I recognize you'll still think that we just don't "get" Westerns, just like I still think you can't just map a "delicate and realistic 70s" style onto a Ford morality and genre-template (with elements of Mann, Hawks, etc.) without accounting for some of the implications of that kind of cross-pollinating of influences; and that you think we don't understand genre acting, even though I think John Wayne in The Searchers roundly out-acts Eastwood here, and this does arrive in the same post and comment-thread where we praise the studio-era, convention-bound acting of a 40s film.

cal roth said...

But conception defines how we can look the execution in detail: some of your reservations are like calling A Streetcar Named Desire over the top, ou Crouching Tiger Hidden Dragon irrealistic.

I'm not escaping from scene level talk: I was focusing on this last scenes because Nathaniel first said one of the main reason he didn't love the film was the way the movie returns to a, I'll repeat that, "old fashioned consequence-free blood spilling". My point is not how this scene qualifies as a happy ending or not, but how it's not "old fashioned consequence-free blood spilling", and how this misreading (IMO, of course) shouldn't determine how great this movie is.

If you're saying this movie is not great because of its "backing away" and going into supposed "old fashioned consequence-free blood spilling", I have to say I consider this a unsatisfying argument.

And it's not I think you understand genre acting, but I've read here comparisions with Daniel Day-Lewis acting in There Will be Blood and sentences about how Clint doesn't reveal the character and how he can't only project his own persona. Yes, he can, with voice and gaze. Maybe you don't think his persona is as great as John Wayne's, but the concept of his acting here is not wrong.

Note that I don't think it is a great performance like the one we saw in The Bridges of Madison County or Million Dollar Baby, but I think it's a very very good one.

NicksFlickPicks said...

...which for me goes back to an earlier claim in the conversation. I get that this is a "classical" Western in conception, and that it's under that aegis that Unforgiven wants its details to be evaluated, and that for lots of viewers either the claim takes care of itself and overrides some uneven delivery on that stylistic, generic, and enacted promise or they really do see everything in the film as resonating perfectly with Eastwood's aims. I don't agree, specifically insofar as no manner or amount of conception can make up for moments when the film seems to fall short of its manifest ambitions toward the "classical," and/or to pull in confusing elements of 70s skepticism or invocations of naturalism that it doesn't always own up to, in structure, theme, or performance.

As for performance: I didn't bring in the DDL/Beatty point, so I'm not going to speak to that, but if Eastwood's projection of character were as simple but as palpably clenched and monstrous as what the notoriously anti-Method Wayne found in The Searchers, even though the William Munny I keep hearing about is, if anything, an even nastier piece of work than Ethan Edwards, most of my particular concerns about Eastwood's performance would go away. I think you hear "acting with your body" as though I necessarily mean a whorl of Method tics and febrilities, but I'm talking just as much about basic, pre-Method postures and physical attitudes. It's clearly one thing to "be" rather than "reveal" the character, though I admit that I think Munny has been written as someone who could stand a little "revealing," and the fact that other actors in the piece (Hackman, Harris...) seem to be on a post-Strasberg wavelength makes it stranger to me that Eastwood either won't or can't go anywhere near there. In any event, it's quite another thing for the script to keep speaking about this legendary beast of a person and let that rhetoric fill in the holes of a performance that sometimes gets in touch with that sense of outsized violence and resurgent pasts (the first scene in the bar, the learning about Ned's death, the speech over the rifle) but in other scenes isn't anywhere near it.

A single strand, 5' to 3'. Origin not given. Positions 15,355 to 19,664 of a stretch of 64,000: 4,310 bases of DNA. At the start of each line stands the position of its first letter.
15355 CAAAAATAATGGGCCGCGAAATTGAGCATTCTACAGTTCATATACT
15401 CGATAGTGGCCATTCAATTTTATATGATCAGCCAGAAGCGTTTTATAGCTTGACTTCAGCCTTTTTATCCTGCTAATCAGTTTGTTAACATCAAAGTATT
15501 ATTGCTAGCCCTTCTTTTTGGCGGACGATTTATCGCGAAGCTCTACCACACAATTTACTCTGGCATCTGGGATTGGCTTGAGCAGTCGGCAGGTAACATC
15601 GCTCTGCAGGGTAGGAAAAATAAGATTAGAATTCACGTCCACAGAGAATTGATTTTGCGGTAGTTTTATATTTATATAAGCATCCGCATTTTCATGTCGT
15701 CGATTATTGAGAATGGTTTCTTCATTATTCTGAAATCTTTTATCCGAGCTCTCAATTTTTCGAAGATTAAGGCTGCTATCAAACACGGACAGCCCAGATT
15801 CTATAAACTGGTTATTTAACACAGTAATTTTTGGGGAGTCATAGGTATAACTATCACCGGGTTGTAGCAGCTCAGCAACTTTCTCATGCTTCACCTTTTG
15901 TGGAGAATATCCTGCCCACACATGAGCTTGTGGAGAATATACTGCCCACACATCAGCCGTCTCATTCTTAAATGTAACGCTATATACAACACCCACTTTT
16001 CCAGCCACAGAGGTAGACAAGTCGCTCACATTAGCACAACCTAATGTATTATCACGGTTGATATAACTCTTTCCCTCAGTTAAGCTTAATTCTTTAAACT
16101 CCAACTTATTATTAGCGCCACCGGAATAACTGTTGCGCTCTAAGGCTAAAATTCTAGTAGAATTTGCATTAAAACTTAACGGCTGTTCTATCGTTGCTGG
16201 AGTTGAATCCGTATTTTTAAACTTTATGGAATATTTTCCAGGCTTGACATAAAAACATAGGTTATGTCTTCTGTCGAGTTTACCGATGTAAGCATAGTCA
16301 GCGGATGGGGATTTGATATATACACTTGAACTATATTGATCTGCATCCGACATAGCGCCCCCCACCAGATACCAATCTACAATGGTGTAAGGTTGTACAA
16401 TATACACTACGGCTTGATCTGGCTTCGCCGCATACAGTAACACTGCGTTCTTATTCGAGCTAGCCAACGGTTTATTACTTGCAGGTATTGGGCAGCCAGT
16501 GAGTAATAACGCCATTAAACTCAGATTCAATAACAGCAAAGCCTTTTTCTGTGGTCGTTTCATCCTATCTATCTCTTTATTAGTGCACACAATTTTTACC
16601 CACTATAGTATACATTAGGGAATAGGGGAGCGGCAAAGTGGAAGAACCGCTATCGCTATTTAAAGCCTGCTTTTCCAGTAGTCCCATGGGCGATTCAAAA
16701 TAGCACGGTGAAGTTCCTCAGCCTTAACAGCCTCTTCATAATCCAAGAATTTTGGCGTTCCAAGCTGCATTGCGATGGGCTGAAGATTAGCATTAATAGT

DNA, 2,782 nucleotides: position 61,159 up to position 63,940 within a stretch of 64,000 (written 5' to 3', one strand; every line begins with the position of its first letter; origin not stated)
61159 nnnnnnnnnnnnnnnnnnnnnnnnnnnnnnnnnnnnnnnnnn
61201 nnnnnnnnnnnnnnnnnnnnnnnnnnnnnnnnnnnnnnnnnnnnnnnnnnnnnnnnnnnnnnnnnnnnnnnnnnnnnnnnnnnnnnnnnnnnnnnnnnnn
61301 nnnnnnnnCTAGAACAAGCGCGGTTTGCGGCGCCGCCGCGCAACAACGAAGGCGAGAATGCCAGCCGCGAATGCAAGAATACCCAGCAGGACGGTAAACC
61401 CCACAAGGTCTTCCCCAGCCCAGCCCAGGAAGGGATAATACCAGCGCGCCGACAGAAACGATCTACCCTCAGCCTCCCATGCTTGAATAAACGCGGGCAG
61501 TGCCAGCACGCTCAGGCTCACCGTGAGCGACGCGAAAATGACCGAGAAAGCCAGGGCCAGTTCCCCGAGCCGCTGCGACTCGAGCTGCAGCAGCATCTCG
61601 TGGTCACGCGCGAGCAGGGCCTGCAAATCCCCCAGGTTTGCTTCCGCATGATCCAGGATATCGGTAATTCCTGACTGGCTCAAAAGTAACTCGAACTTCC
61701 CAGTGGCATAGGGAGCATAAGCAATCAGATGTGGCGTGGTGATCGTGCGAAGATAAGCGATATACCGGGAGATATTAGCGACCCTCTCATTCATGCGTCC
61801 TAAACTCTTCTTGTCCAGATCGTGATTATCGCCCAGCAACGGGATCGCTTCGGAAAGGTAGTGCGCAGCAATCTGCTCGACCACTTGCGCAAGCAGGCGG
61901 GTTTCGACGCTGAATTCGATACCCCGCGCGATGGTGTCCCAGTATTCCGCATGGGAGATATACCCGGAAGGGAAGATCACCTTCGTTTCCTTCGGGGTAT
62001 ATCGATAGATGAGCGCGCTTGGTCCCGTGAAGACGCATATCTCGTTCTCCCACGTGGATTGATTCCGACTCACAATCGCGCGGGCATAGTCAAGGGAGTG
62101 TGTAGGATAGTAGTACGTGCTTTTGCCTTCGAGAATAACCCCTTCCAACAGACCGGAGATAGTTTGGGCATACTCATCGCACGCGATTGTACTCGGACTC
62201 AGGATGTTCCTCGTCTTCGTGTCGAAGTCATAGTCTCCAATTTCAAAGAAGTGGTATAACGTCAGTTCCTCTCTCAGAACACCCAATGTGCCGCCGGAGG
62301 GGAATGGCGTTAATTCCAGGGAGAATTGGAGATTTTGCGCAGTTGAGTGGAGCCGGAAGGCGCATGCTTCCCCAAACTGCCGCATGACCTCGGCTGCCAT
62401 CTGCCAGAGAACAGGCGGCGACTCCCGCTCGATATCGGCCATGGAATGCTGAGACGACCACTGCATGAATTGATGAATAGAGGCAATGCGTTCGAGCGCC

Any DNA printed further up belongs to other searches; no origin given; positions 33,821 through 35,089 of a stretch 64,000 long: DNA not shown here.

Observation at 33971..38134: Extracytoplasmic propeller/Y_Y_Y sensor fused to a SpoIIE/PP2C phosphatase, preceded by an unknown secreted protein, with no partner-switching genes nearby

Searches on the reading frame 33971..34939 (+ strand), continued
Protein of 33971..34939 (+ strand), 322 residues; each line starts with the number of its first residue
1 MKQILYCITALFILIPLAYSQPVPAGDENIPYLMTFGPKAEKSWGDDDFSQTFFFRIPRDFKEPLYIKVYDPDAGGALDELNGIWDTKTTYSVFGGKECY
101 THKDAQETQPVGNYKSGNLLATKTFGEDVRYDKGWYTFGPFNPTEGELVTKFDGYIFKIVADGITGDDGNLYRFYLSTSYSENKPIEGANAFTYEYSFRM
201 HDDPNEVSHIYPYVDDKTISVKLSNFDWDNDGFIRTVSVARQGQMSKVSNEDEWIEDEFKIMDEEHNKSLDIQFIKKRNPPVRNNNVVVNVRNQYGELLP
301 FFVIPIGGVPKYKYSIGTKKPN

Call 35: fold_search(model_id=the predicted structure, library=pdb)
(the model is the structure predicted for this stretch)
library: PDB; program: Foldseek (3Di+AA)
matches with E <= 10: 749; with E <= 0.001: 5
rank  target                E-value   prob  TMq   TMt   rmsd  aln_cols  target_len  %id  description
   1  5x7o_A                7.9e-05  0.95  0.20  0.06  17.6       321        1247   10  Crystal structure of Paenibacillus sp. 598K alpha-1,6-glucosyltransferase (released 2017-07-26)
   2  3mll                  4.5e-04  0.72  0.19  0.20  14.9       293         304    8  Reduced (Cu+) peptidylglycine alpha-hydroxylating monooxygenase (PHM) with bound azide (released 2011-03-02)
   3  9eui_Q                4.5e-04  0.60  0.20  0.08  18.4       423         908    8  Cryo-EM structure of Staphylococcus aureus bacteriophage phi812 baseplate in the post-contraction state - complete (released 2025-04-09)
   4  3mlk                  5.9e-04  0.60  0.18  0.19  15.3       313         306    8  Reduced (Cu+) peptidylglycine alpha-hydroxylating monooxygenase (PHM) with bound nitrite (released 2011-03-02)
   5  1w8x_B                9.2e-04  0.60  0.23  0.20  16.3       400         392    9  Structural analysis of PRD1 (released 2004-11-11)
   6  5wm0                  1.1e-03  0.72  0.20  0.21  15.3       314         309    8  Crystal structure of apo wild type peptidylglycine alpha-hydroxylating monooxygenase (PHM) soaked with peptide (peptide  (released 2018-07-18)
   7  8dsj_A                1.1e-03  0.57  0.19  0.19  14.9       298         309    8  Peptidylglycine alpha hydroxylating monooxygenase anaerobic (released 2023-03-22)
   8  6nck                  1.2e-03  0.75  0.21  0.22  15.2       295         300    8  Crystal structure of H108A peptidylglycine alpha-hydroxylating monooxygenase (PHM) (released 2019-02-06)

To quote a character whose movie we really did bash in BPFTOI, that's all I have to say about that.

NATHANIEL R said...

Steve --i'm not saying i think M$B is great. I'm just saying i prefer it. But it's kind of a silly argument for me to make because I feel the same about both of them: good with great moments but not great classics.

but as to a clear preference I do think Eastwood's performance in M$B is much stronger than his performance in Unforgiven.

Cal --- Nick --- I am the person who raised the DDL/Beatty performance for a comparison point but I was not referring to any specific method or school of acting and did not mean to imply that any one "type" of acting is better than the other. I brought them up to refer to the way I felt watching certain moments of the film which is this: I am scared of this person right now. this person is monstrous.

I kept hearing that Will Munny was a monster. I never felt it. And what else could I blame other than acting choices (since the script is pretty clear on the before/after which is still before point)

NicksFlickPicks said...

(For the record, I had that same feeling; I just didn't want to presume to speak on your behalf.)

Glenn Dunks said...

Superb as always. I've still never seen Unforgiven which is... wait for it... unforgivable! Boom!

NATHANIEL R said...

Glenn is here all week.

:)

(at any rate it's worth watching. like we said a few times in the discussion... we were foregrounding our issues with it but we all would give it the thumbs up)